Expert discusses what to do about college deposit deadlines

With so much uncertainty about what the fall semester will look like for college students in the wake of the pandemic, there are some things students and parents can do to better prepare.

PROVIDENCE, R.I. (WLNE) –  The traditional May 1 deadline for college deposits is fast approaching.

With so much uncertainty about what the fall semester will look like for college students in the wake of the pandemic, there are some things students and parents can do to better prepare.

Many colleges have actually extended their deposit deadlines by one month, hoping that by June 1 there will be more clear health information for people to base their decisions on.

Ultimately, a student lending expert tells ABC 6, it’s up to the student to contact each school of interest and see what their plans and their policies are for things like refunds.

Diana Imondi is a proud mom. Her son Christian Dias has had his pick of colleges.

“Christian was accepted of over a dozen schools,” said Imondi. “So we knew that making a choice was already going to be difficult.”

But now in the midst of the coronavirus pandemic, things have gotten much more stressful and confusing for high school seniors like Dias, who are facing the possibility of committing to a school that may not allow them to come to campus in the fall.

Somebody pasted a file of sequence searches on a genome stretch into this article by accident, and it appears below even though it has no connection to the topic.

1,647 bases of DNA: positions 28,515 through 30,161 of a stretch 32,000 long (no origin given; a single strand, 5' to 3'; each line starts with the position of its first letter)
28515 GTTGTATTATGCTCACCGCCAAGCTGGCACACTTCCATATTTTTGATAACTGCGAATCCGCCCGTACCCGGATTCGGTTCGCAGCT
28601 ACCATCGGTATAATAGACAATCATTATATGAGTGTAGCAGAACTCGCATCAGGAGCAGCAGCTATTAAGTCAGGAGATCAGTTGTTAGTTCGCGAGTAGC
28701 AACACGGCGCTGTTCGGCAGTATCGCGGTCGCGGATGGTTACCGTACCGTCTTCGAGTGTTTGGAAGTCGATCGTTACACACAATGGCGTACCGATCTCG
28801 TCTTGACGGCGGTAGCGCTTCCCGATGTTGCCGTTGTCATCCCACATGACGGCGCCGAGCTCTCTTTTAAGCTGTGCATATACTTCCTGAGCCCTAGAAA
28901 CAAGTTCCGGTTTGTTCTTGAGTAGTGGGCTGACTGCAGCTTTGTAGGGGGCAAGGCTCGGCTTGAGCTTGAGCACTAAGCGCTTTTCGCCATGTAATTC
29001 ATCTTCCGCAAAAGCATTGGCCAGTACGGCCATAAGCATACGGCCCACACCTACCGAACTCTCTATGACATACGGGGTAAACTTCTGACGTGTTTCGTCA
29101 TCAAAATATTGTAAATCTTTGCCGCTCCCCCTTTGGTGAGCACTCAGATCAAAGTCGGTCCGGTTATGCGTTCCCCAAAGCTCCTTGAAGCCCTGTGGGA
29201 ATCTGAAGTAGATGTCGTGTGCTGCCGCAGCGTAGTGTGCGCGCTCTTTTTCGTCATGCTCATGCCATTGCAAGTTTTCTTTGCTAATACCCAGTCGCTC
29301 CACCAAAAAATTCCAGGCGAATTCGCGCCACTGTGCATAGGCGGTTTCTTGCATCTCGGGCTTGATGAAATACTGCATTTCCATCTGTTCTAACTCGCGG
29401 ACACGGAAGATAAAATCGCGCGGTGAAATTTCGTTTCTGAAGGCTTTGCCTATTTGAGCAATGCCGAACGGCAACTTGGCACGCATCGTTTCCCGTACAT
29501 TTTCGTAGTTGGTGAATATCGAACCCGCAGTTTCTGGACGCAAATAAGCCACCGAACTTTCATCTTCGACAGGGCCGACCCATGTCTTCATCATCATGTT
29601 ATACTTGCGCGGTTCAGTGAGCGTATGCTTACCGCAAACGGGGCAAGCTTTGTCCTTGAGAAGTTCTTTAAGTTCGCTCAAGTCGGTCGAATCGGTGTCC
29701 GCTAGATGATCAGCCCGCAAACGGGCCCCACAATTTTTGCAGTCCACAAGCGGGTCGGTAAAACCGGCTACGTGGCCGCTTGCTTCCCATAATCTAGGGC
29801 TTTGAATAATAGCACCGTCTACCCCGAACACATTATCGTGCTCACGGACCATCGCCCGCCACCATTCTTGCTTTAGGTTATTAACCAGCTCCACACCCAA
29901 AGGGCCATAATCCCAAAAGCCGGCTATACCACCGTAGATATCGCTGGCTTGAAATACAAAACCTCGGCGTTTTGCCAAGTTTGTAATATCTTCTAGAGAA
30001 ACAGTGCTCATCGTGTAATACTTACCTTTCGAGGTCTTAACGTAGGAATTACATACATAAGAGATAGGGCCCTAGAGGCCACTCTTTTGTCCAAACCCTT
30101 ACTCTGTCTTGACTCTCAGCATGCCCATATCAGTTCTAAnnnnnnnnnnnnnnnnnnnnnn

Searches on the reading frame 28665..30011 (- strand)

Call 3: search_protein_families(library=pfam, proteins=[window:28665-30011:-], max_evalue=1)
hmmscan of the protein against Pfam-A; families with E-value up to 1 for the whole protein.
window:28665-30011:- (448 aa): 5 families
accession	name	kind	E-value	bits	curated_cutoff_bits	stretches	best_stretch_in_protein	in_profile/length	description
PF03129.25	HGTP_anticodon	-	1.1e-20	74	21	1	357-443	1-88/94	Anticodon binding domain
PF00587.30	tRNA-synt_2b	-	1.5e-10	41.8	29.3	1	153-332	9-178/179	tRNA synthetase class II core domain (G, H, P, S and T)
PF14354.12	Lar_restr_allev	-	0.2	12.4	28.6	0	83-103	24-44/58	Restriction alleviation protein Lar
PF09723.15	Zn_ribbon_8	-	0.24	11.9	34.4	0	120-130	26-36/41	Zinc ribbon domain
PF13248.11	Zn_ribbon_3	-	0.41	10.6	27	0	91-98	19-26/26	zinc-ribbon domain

“He came to me and said, ‘You know mom, should I just go to a state school and spend a lot less money if the only option is online?’ So I think for me I really had to do some research,” said Imondi.

Research is exactly what AAA Northeast Student Lending Manager Donald Kerr says you should be doing.

“When you’re deciding what school you’re going to go to, do you want a school that’s going to be very rigid and un-flexible or do you want a school that can generally be very adaptive to what’s happening for whatever reason?” said Kerr.

He recommends students and parents ask each school tough questions about their plans; like whether they’ll be refunding deposits if they don’t end up opening  campus, or if you do start off at a different school if you’ll be able to easily transfer.

“Really your job as the consumer now to approach those schools and get those questions answered from them so you can make up your decision,” said Kerr.

That’s what helped Dias and his family make their decision. He’s planning to attend Seton Hall.

“Ultimately they guaranteed that they would reimburse us our deposits not only for room and board but also as a student there if we weren’t happy should the option have to be online,” said Imondi.

Kerr also says now is a great time to ask for more financial aid, especially if you’ve been financially impacted by the pandemic, but you should start reaching out sooner rather than later.

“The best thing is definitely to reach out the school,” said Dias. After all, if you’re accepted there, they want you to go there. So I think it’s in their best interest to help out all of the families and all of the incoming students.”

As for student loans, Kerr says it may be a good idea to start applying early, especially if you’ve been financially impacted by the pandemic.

Ultimately if something changes with that specific school for the fall semester, you are not locked into a loan.

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